Omar Sharaki wrote:Is a Unit Test for a component(say a method) to be carried out as soon as the component is implemented? Or should I wait for a whole class to be implemented before running test cases for it's components?
Omar Sharaki wrote:Thanks for the insights guys. It's not the first time I've heard the benefits of TDD being mentioned. However, given lack of time, in depth specification and most of all experience I think TDD isn't really an option for us.
After speaking with our chief programmer, I decided that unit tests will be carried out for a class's components whenever a developer pushes his version on to the server. The test results will then be returned to the developer who upon failure of the tests will make the proper adjustments and give the new version in to be re-tested. Does that sound sensible? Furthermore, I'm wondering how often I should get the developers to make reviews of their code. An idea would be once right before each release. This includes releases which happen after adjustment of the code in case of a failed test.
Junilu Lacar wrote:Also, when you tell developers to write/run unit tests AFTER they have written code, the tests tend to be written with a bias to make them pass. This is diametrically opposite of the bias that's needed to write good, meaningful tests. Sorry if I keep jumping to TDD even when you asked to focus on unit testing but to me the two are very tightly bound together in a good development process. Writing the tests with the goal of seeing them fail first sets your mind in the right bias perspective. It makes you think "How can I write this test so that it fails if something is wrong with the code?"
With after-the-fact testing, developers often just want to get this "requirement from management" over and done with so they can move on to their next programming task. So, their mindset is, "How can I write this test so that it passes and I can move on to the other things I need to do?"
Junilu Lacar wrote:Imagine how many problems in your design you can head off early by reviewing the code every 5-10 minutes
Junilu Lacar wrote:Giovanni, sorry for the late response, I just noticed this.
I don't know if you got it, too, but "Working Effectively with Legacy Code" by Michael Feathers is the most important book you'll have within reach when attempting to refactor legacy code, which the book defines as "any code that has no unit tests," including code that you may have written just a few seconds ago.
Another symptom of code that is too tightly coupled are tests that break when the design is refactored. Ideally, tests should be dependent on the production code's API, not its internals. Mocking has a tendency to tie you in to the internal implementation. In that sense, excessive mocking can itself be a code smell. However, mock objects can play an essential role in trying to tease apart and loosen a dependency. They can act as a "shim" or wedge between two tightly coupled classes that you want to make less so. You just have to expect to have a few breaking tests to fix every time you drive the wedge in deeper and separate the two dependent classes further.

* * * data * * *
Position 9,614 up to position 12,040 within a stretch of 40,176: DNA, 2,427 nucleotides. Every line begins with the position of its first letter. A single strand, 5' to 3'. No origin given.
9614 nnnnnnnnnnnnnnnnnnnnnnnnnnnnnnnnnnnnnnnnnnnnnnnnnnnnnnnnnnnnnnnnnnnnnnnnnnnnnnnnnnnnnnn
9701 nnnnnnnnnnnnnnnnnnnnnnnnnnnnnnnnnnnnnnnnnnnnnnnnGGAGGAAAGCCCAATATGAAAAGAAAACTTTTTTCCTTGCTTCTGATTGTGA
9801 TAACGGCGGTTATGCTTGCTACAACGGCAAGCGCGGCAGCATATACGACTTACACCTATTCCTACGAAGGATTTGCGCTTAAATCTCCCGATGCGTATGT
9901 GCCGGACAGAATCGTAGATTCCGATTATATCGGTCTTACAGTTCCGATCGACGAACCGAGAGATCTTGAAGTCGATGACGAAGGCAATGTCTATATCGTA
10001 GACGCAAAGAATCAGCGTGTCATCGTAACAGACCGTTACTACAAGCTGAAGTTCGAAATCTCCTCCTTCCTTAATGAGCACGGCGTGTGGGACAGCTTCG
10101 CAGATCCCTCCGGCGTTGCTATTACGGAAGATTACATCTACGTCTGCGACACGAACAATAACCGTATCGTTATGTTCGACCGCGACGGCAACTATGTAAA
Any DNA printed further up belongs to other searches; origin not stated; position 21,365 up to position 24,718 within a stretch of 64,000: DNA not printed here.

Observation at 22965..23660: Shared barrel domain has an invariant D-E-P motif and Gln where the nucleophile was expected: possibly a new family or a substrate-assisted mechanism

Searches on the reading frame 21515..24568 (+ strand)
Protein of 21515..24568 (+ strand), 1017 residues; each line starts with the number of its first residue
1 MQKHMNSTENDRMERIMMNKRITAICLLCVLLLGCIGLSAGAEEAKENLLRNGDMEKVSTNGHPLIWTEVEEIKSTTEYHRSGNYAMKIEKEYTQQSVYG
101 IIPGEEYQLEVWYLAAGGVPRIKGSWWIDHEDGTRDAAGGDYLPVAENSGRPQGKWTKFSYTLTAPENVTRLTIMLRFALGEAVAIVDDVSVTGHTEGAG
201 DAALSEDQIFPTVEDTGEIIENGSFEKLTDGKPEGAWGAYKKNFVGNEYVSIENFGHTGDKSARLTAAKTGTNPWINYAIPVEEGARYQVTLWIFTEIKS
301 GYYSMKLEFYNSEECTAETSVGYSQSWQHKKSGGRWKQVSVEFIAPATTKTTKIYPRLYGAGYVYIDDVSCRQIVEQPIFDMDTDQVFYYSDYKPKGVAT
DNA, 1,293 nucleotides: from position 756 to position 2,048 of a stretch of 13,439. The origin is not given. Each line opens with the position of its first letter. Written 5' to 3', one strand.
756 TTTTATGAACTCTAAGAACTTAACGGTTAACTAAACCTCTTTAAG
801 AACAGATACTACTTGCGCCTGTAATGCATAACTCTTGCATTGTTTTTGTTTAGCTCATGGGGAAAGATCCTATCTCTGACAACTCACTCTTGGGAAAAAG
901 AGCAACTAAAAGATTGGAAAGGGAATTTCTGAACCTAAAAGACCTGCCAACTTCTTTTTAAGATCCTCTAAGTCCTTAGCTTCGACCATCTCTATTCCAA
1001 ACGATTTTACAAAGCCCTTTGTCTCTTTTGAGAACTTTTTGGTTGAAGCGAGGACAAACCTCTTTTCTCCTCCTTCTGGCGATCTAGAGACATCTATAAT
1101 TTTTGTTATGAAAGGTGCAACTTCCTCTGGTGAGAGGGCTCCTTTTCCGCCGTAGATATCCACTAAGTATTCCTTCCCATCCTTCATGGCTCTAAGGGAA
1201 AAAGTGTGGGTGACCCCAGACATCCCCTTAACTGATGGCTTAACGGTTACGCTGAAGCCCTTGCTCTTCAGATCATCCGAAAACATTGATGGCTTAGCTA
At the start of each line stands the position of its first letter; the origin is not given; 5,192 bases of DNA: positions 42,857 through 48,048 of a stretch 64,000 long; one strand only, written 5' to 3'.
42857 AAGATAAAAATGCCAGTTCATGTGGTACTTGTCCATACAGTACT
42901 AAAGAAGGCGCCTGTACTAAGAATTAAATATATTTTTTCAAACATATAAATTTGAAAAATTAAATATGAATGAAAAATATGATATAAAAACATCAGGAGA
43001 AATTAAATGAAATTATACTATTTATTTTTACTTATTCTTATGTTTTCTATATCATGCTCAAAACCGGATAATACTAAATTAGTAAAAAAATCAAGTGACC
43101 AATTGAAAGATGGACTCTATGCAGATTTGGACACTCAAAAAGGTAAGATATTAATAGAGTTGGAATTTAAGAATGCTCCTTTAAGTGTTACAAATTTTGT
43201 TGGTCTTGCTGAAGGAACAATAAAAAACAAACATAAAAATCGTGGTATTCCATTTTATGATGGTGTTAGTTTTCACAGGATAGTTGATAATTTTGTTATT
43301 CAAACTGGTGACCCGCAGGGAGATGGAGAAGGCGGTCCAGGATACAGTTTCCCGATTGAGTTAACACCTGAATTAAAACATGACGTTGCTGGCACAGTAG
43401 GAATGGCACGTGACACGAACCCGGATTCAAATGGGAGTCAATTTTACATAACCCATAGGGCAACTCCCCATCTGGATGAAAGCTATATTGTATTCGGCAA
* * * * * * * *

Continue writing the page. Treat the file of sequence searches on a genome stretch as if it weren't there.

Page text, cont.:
So, in refactoring a big ball of mud, you need to prepare yourself to expect things to get worse before they get better. Be careful about excessive mocking and especially watch out for mocks that know too much about the internal workings of a method. Prefer using mocks to simulate interactions at the class API level.
Hope this helps.
Omar Sharaki wrote:Hi all,
I'm the test manager on my university project where we're developing a small software product in Java. I'm currently in the middle of writing up a test document where I'm detailing our test strategy and so on.
My big question right now, however, is WHEN. When are test supposed to be run? We're not doing TDD. This means tests need to be written as soon as there has been some code written. If we take Unit Tests as an example, how often should the tests be carried out? Is a Unit Test for a component(say a method) to be carried out as soon as the component is implemented? Or should I wait for a whole class to be implemented before running test cases for it's components? I'd also be curious to know how this applies to integration tests. However, for simplicity's sake let's focus on Unit Tests for now.
Looking forward to hearing your answers!
Anton Golovin wrote:
There are tools on code coverage that you should look into, they will tell you how much of your code is covered by unit testing. Some code is more important than other code, too, so it needs to be covered mandatorily.
Best to write a unit test around the time a method is written (or even before if possible).
Set up a continuous integration server with your source control and have it run the unit tests on every check in and alert you via email if a run fails.